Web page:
As part of a project of my own, I have to fit my server (UnboundID Directory Server 184.108.40.206 to be precise) on a small machine. How small? Well that's exactly the question I'm trying to get an answer to so I can figure out what to buy for that particular project. Options are many, from fitPC to trimslice and atom-based netbooks, but the question is how small can I make the server and still be able to have meaningful use of it. The experiment needs to be able to store data from 14 sensors every 16ms. This is a total throughput of inbound data of 875 writes per second. More importantly than the sheer throughput -which will be coming from an external microcontroller in bursts- the server needs to have small response time in order to be able to process all the writes before the next burst in order to keep up with the constant flow of sensor data.
Fiddling with it a bit today I managed to fit the server in a 48MB footprint on a test laptop -which is one of the candidates as it makes my life easier on the battery side of things, provided it will be able to sustain the cold temperatures, more on that in a later post- and I am happy to report that I could comfortably achieve over 1,600 writes per second. Note that while I was doing these test, not only was I running DS in a very small heap, but the laptop is also running the UnboundID Synchronization Server in an equally small JVM and order to investigate the performance, I'm also running netbeans, jvisualvm and some other tools (Apache Derby, FirebirdSQL and JEdit to be precise). So you can see we're not nearly in a realistic environment but it does mean that there is a lot MORE stress at the moment on the machine, which is good.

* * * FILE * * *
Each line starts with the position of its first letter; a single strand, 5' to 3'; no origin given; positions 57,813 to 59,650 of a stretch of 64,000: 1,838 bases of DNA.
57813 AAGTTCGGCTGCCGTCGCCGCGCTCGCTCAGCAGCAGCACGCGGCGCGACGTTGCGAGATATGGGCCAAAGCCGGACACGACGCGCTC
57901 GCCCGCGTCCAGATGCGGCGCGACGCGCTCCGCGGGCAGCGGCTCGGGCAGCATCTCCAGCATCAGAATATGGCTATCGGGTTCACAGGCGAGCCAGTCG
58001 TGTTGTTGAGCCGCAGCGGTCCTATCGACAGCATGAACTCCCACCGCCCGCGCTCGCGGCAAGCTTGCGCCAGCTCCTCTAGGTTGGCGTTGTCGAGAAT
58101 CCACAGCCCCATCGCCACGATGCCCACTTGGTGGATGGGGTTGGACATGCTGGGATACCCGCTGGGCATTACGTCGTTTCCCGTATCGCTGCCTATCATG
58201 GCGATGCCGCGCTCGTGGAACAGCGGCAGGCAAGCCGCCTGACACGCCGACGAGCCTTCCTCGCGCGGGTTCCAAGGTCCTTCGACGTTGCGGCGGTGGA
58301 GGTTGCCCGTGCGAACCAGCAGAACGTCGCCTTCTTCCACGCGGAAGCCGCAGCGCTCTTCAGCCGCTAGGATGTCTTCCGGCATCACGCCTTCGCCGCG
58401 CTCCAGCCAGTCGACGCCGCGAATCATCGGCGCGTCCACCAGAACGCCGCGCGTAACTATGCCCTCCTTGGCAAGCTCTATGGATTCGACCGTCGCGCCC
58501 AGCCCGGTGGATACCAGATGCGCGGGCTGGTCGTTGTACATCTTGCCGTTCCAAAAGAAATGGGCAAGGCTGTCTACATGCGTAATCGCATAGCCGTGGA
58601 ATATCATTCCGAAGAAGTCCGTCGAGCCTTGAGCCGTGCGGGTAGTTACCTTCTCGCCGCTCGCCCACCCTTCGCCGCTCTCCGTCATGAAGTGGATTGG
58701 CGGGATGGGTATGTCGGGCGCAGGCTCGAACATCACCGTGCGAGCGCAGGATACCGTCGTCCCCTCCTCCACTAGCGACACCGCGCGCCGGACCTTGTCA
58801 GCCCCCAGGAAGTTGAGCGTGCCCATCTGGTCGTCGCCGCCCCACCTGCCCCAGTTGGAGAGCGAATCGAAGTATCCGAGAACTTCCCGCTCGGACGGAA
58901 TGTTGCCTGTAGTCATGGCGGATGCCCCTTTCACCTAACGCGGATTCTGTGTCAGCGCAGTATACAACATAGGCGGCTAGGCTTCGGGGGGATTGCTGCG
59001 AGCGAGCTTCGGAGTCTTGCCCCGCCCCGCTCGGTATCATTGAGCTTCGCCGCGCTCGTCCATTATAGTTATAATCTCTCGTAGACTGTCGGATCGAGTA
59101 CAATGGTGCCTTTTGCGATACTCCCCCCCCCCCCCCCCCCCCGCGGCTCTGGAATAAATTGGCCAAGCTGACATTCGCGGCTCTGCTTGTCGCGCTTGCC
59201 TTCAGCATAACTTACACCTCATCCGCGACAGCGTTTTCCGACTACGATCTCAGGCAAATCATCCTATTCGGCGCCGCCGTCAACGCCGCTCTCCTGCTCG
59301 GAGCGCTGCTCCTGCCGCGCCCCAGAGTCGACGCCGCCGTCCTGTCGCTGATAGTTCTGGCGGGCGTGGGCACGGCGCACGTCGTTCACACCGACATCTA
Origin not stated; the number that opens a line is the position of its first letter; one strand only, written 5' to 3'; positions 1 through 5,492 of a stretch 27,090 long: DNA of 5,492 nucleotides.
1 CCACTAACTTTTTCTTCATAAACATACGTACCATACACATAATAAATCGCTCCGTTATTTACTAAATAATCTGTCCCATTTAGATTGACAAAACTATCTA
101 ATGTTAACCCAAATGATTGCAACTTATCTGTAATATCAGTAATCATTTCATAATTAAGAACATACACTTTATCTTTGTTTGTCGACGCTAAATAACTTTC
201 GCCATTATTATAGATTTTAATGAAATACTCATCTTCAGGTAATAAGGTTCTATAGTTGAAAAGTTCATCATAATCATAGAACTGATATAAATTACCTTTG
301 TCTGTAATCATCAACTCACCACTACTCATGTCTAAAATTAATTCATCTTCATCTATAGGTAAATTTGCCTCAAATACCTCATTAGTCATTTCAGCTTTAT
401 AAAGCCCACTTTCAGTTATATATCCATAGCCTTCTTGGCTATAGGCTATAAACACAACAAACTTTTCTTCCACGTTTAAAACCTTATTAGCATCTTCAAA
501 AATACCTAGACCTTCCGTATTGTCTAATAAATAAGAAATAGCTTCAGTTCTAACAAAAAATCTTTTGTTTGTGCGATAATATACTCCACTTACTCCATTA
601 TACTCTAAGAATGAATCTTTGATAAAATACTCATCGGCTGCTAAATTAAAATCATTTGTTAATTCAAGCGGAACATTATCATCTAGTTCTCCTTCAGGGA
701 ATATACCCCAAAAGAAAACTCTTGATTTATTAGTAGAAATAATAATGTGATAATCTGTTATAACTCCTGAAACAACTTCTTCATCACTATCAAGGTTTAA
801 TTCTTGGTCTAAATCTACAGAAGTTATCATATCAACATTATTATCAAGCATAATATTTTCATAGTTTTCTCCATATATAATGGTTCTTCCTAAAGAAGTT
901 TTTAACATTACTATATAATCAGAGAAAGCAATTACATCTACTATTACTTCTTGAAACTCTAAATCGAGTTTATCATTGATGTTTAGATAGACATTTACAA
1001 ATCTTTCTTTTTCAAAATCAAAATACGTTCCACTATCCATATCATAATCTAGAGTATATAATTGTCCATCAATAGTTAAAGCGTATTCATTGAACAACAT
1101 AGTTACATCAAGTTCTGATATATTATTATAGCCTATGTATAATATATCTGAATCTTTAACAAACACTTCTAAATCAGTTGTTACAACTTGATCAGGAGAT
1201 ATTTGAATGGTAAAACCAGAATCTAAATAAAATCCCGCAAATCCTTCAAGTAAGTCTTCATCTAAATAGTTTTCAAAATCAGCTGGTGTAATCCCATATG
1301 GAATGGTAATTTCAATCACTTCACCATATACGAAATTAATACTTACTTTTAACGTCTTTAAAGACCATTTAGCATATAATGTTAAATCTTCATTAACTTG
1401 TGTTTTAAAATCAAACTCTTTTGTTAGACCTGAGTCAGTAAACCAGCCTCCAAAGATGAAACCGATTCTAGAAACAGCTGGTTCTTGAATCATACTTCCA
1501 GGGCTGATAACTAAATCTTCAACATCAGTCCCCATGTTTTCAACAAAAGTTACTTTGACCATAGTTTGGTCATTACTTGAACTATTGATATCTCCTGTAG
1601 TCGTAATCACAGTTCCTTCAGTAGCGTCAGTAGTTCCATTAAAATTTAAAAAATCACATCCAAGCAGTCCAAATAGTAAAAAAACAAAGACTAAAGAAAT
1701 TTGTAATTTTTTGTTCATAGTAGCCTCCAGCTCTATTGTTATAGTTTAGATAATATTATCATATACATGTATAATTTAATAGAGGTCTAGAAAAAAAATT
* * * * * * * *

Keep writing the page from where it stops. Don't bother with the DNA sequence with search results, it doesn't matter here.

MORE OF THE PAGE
So 1,600 writes per second on this extremely small and contrived setup is good, right? Not quite, the response times are hovering at 1.2ms, which is too much for the application I need DS for. So I throttled it down a bit to see what I could get without pushing the server to the limit, here's what I got :
Column 1: recent throughput (writes per second)
Column 2: recent response time (in millisecond)
Column 3: recent error rate
Column 4: average throughput (writes per second)
Column 5: average response time (in millisecond)
So there you go, ~0.8ms write response time on an old laptop that looks like a good candidate.
I pushed even further the experiment by attaching the sensor board and looking at the REAL traffic going in to the DS and the response times further fell to around ~0.7 which gives me a 0.3ms window of headroom.
Great, I might be able to do some extra crunching "in flight".